On the night of January 29, 2019, actor and musician Jussie Smollett was attacked while walking home. The attack seemed to be related to his race and sexual orientation as bigoted slurs were shouted and a noose was placed around Smollett’s neck. After news of the attack broke, Twitter exploded with expressions of sympathy, disgust, and judgment from celebrities, activist leaders, politicians, and the general public. Buzzwords such as “racist” and “homophobic” filled the public square, and anyone showing even the slightest bit of doubt about Smollett’s account of the attack was labeled as such. We all wanted to know how attacks like this could still be happening in 2019? Well, in a sense, it didn’t.
Less than a month after the alleged attack, Jussie Smollett turned himself in to Chicago police to face a felony charge of filing a false report because the police had determined that Smollett had orchestrated the assault with two other people. This whole ordeal left people scratching their heads. Many people retracted their initial reactions. Some even apologized for making snap judgments without having all the facts. Others, however, stuck with their gut reactions even though the situation was a complete fabrication. If there is one thing this situation has taught us, it is that if we don’t want to look foolish, we should probably hold our tongues.
The book of James gives some of the best practical advice in the Bible and it should be especially heeded today: “Know this, my beloved brothers: let every person be quick to hear, slow to speak, slow to anger; for the anger of man does not produce the righteousness of God” (1:19-20). If we were to apply this wisdom to the initial reaction to Smollett’s attack, most responders would receive a failing grade. But let’s be honest, we have all received a failing grade in applying this verse in many situations in our lives. So, what can be done?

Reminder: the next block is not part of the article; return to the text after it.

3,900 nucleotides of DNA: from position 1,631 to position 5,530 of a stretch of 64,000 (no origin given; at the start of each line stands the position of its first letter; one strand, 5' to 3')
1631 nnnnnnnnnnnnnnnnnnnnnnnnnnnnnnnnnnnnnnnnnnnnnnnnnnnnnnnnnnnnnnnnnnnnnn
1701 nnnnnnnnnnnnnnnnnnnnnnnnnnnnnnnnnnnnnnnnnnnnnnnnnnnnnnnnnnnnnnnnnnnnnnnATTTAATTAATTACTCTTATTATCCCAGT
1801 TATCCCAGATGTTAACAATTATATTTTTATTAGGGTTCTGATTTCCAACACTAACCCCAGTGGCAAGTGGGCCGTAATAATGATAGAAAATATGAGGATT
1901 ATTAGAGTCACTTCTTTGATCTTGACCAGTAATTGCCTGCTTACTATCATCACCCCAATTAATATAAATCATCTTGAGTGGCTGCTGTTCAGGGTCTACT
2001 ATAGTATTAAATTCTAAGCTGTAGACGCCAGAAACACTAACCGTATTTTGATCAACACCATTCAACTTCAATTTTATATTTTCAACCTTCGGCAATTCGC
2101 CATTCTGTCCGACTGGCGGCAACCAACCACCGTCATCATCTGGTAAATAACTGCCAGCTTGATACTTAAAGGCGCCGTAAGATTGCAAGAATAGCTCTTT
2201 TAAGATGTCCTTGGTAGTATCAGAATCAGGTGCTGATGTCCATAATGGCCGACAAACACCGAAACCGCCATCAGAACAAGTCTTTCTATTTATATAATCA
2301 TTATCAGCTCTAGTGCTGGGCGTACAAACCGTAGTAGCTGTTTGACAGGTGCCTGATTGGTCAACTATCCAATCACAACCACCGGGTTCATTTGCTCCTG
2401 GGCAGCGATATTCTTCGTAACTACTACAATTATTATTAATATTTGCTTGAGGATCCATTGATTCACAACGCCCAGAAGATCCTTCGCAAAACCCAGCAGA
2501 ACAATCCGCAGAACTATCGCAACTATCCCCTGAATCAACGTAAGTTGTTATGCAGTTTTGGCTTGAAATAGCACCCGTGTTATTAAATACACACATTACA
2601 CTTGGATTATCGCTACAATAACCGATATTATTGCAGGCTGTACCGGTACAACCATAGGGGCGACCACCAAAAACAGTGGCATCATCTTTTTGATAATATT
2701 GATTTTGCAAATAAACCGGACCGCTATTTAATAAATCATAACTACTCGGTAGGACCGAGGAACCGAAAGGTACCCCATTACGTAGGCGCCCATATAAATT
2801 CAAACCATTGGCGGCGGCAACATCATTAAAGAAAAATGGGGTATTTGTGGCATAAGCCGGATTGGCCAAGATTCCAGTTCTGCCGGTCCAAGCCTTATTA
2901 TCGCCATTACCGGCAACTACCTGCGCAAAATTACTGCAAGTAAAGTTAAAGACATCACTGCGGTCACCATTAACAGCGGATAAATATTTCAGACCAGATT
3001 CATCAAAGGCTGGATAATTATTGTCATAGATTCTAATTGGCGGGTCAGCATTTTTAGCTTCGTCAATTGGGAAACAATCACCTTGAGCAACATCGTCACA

First, if we want to have better cultural conversations, we mustn’t react. This means putting our gut reactions to the side and allowing the facts of a situation to come in. Gut reactions are natural, and in many situations, they are needed; but with much of our conversations happening on social media and being opinion-driven, it is best that we hold on to our judgments for a few days before we chime in.
Second, we must listen to both sides. This is hard for a lot of people today. Many form beliefs and only listen to voices that back up their belief. We can be better prepared to engage in cultural conversations if we not only have information that supports our beliefs but also if we know what the other person believes and why. Not only will we have more confidence in what we hold, but we will be better informed about the world.
Third, we don’t have to have an opinion on everything. We live in a culture that not only believes it should have an opinion but also believes it must have an opinion. It’s almost like being the only kid in class that hasn’t watched that new television show or isn’t wearing the newest style of shorts (at least that was a thing when I was in school). Sometimes forming an opinion on something just isn’t worth it and we would be wise to determine what is worth commenting on and what isn’t.
Reserving your opinion until you have most, if not all, of the facts is smart. It will help train you not to react angrily or unreasonably. It will help you gather information for and against what you believe. And, it will help you weigh the decision of whether you should give it more of your time and attention. Let’s be concerned with the righteousness of God and not the anger of man.
 I have not linked any here because many include coarse language.
 Also, it’s funny to watch people react when you tell them you don’t have an opinion.